United Benefit Advisors Insight and Analysis Blog

How to Complete the IRS/SSA/CMS Data Match Report

Posted by: Danielle Capilla    Jul 26, 2016 10:30:00 AM

Data Match is a program coordinated by the Internal Revenue Service (IRS), Centers for Medicare & Medicaid Services (CMS), and the Social Security Administration (SSA) to identify Medicare beneficiaries who received Medicare benefits with Medicare as the primary payer when Medicare should have been the secondary payer. We recently covered background on this program in a previous blog posting. Employers are required to complete the Data Match report within 30 days of receipt of the Data Match Personal Identification Number (PIN), unless an extension has been requested and approved. The letter directs employers to the Data Match Secure Website, where the questionnaire can be accessed after entering the employer identification number and PIN.

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Topics: compliance, Medicare, Danielle Capilla, IRS-SSA-CMS Data Match Program

Top 10 UBA Blogs from 2015 Reveal Hot Button Healthcare Issues for Employers

Posted by: Bill Olson    Jan 7, 2016 12:00:00 PM

  1. IRS Provides Details on Reimbursing Premiums for Individual Health Coverage or Medicare Part B, Part D, for Medigap for Active Employees. For many years, employers were permitted to reimburse premiums paid for individual coverage on a tax-favored basis, however, these "employer payment plans" frequently are unable to meet all of the PPACA requirements. Read more
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Topics: wellness, ACA, PPACA, IRS Reporting Rules, summary of benefits and coverage, Cadillac Tax, PPACA reporting, Medicare, UBA Health Plan Survey, Affordable Care Act

Medicare Costs Explained

Posted by: Kathy Binkley, RHU, ChHC    Aug 25, 2015 12:00:00 PM

I’m sure you’ve heard the phrase “Nothing in life is free,” and nothing is – not even Medicare. In most cases, you won’t have to pay a premium to get Medicare, at least for Part A (here’s a refresher on the different parts of Medicare), but that doesn’t mean it’s free. You’ve just pre-paid in the form of taxes. So you don’t have to worry about a premium for Part A, which covers in-patient hospital expenses, assuming you or your spouse paid Social Security for at least 10 years. However, there are other costs associated with Medicare, which vary depending on the specific insurance.

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Topics: health care costs, health care reform, The Wilson Agency, retirement savings, Medigap, Medicare, Medicare secondary payer, Kathy Binkley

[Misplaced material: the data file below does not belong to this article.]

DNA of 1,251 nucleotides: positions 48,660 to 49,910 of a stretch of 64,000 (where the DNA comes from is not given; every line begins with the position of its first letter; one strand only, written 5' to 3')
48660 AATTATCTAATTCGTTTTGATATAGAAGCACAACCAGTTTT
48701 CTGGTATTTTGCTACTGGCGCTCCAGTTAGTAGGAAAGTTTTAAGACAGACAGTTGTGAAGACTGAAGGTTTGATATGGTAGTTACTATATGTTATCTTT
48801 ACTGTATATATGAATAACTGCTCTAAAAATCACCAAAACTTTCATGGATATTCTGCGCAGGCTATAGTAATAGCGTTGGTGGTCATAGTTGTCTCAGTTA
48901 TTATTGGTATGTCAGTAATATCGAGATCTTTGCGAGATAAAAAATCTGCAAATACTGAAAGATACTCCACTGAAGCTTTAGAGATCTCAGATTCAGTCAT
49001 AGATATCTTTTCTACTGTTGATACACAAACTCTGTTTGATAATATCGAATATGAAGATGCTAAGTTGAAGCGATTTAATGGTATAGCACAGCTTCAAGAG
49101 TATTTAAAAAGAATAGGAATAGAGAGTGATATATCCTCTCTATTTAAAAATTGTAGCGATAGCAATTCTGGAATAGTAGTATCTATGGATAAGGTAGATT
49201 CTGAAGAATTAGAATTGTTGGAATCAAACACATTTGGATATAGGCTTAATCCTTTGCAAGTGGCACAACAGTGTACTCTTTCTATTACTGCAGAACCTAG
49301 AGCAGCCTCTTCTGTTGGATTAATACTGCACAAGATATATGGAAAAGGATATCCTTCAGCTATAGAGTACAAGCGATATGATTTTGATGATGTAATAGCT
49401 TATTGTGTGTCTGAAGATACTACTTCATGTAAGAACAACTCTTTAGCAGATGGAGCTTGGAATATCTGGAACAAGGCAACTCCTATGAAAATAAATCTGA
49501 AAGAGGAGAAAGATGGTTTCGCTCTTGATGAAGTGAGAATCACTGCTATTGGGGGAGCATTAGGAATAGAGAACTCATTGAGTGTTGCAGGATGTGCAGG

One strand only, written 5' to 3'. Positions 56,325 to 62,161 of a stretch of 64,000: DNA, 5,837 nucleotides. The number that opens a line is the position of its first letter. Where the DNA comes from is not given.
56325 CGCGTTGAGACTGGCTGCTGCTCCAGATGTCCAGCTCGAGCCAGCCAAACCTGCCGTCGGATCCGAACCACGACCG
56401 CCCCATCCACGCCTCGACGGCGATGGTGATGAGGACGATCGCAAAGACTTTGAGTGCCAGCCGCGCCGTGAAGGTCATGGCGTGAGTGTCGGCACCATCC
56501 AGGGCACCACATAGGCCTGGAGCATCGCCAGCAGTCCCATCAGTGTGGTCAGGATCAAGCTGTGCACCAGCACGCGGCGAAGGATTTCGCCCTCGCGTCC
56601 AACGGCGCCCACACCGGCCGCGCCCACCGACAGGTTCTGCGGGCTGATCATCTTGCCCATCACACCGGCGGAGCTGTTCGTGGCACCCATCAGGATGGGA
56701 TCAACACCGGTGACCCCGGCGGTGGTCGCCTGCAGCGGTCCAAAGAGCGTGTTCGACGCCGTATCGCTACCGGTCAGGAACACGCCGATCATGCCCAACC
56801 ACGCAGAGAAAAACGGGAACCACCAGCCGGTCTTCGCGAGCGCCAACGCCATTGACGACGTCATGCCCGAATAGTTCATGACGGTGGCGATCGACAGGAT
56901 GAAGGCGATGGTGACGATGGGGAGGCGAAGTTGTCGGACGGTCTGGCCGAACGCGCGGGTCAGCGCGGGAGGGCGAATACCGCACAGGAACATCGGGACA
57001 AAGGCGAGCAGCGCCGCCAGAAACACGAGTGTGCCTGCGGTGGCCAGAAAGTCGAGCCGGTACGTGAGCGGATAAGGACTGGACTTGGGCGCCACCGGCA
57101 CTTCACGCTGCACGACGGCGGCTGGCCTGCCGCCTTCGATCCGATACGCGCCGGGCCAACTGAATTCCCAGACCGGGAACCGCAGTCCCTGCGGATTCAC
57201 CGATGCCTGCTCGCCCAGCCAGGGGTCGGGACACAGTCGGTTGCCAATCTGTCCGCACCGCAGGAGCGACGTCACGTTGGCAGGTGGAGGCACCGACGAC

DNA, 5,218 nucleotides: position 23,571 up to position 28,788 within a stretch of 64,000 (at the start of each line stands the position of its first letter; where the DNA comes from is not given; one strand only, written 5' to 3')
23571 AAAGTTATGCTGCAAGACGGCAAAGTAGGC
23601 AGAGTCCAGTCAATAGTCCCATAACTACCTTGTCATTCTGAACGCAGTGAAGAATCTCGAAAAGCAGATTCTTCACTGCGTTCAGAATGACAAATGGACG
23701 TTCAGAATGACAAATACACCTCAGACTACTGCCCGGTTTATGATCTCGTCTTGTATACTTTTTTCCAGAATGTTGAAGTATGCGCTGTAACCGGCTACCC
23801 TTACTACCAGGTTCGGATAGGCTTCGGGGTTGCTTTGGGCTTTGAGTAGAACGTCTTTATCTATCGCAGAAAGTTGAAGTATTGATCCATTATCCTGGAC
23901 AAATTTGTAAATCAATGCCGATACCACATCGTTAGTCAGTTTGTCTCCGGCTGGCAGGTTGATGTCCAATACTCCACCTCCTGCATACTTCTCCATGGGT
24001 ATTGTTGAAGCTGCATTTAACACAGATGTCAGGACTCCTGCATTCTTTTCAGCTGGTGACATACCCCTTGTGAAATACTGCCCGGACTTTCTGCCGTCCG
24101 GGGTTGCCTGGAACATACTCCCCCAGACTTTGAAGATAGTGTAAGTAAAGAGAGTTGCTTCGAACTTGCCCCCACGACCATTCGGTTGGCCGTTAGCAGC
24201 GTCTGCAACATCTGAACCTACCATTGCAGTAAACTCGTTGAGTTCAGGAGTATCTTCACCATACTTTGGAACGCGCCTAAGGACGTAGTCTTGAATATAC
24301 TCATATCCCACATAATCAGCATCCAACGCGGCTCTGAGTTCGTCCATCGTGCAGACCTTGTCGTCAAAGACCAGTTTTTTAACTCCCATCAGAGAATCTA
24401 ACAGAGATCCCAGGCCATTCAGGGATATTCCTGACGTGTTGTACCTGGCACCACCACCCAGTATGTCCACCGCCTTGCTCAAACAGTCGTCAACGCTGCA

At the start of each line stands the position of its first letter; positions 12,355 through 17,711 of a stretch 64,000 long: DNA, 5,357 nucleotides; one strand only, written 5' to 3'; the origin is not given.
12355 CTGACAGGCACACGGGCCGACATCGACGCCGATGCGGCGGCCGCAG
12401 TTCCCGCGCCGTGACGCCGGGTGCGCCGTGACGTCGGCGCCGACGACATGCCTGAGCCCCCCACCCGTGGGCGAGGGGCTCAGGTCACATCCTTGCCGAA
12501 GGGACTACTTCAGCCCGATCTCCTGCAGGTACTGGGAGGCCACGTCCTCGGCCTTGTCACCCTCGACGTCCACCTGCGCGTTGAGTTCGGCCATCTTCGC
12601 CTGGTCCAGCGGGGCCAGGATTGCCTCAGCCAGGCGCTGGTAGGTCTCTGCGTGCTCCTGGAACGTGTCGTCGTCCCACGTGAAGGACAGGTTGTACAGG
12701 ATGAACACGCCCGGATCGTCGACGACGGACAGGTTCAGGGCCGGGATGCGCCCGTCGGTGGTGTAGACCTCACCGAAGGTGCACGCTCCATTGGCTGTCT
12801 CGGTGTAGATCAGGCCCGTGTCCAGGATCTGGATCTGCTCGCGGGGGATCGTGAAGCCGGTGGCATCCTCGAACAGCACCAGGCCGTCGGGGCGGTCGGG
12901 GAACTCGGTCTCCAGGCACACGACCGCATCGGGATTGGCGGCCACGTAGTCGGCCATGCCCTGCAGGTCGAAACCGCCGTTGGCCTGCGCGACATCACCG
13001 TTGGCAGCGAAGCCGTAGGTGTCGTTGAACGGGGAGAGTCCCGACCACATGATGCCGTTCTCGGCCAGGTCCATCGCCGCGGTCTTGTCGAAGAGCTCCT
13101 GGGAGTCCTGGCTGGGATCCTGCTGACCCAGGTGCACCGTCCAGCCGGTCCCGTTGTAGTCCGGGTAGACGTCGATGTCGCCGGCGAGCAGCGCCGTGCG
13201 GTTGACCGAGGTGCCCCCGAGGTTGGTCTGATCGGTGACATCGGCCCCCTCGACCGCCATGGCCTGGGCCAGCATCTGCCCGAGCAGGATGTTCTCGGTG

Top 5 Questions about Medicare Secondary Payer Rules

Posted by: Danielle Capilla    Apr 28, 2015 12:00:00 PM

Under federal regulations, Medicare is a secondary payer for many individuals who have an employer group health plan available to them, either as an employee or the dependent spouse or child of the employee. Generally the Medicare Secondary Payer rules prohibit employers with more than 20 employees from in any way incentivizing an active employee age 65 or older to elect Medicare instead of the group health plan, which includes offering a financial incentive. Although premium payment arrangement rules under the Patient Protection and Affordable Care Act (PPACA) provide a limited circumstance for reimbursing Medicare premiums, this option is not feasible for employers with more than 20 employees due to Medicare Secondary Payer rules.

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Topics: PPACA Affordable Care Act, Group health plans, Medicare, Medicare secondary payer

SCOTUS and the Future of U.S. Health Care

Posted by: Peter Freska    Apr 14, 2015 12:00:00 PM

The Patient Protection and Affordable Care Act (PPACA), commonly referred to as “Obamacare,” was signed into law with the intention of decreasing the number of uninsured Americans and reducing the overall costs of health care in the United States. In order to increase the number of U.S. citizens covered, a number of mechanisms including mandates, subsidies, and tax credits became effective beginning January 1, 2014. The federal health care law also contains many reforms aimed at improving health care outcomes and streamlining the delivery of care. While this reform may be appealing, there are many concerns as to its viability, beginning with the increased number of people covered to effective reduction of health care costs. In the latest arguments for or against PPACA, the Supreme Court of the United States (SCOTUS) heard arguments on the legality of who is able to provide subsidies to those who qualify for subsidies. This lawsuit contends that subsidies are illegal unless a state has set up its own health insurance exchange. The charge is based on wording in the law, which states that subsidies are for health coverage obtained on an “Exchange established by the State under section 1311.”

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Topics: health care reform, premium subsidies, Medicaid, PPACA Affordable Care Act, U.S. Supreme Court, Medicare, single-payer system, Obamacare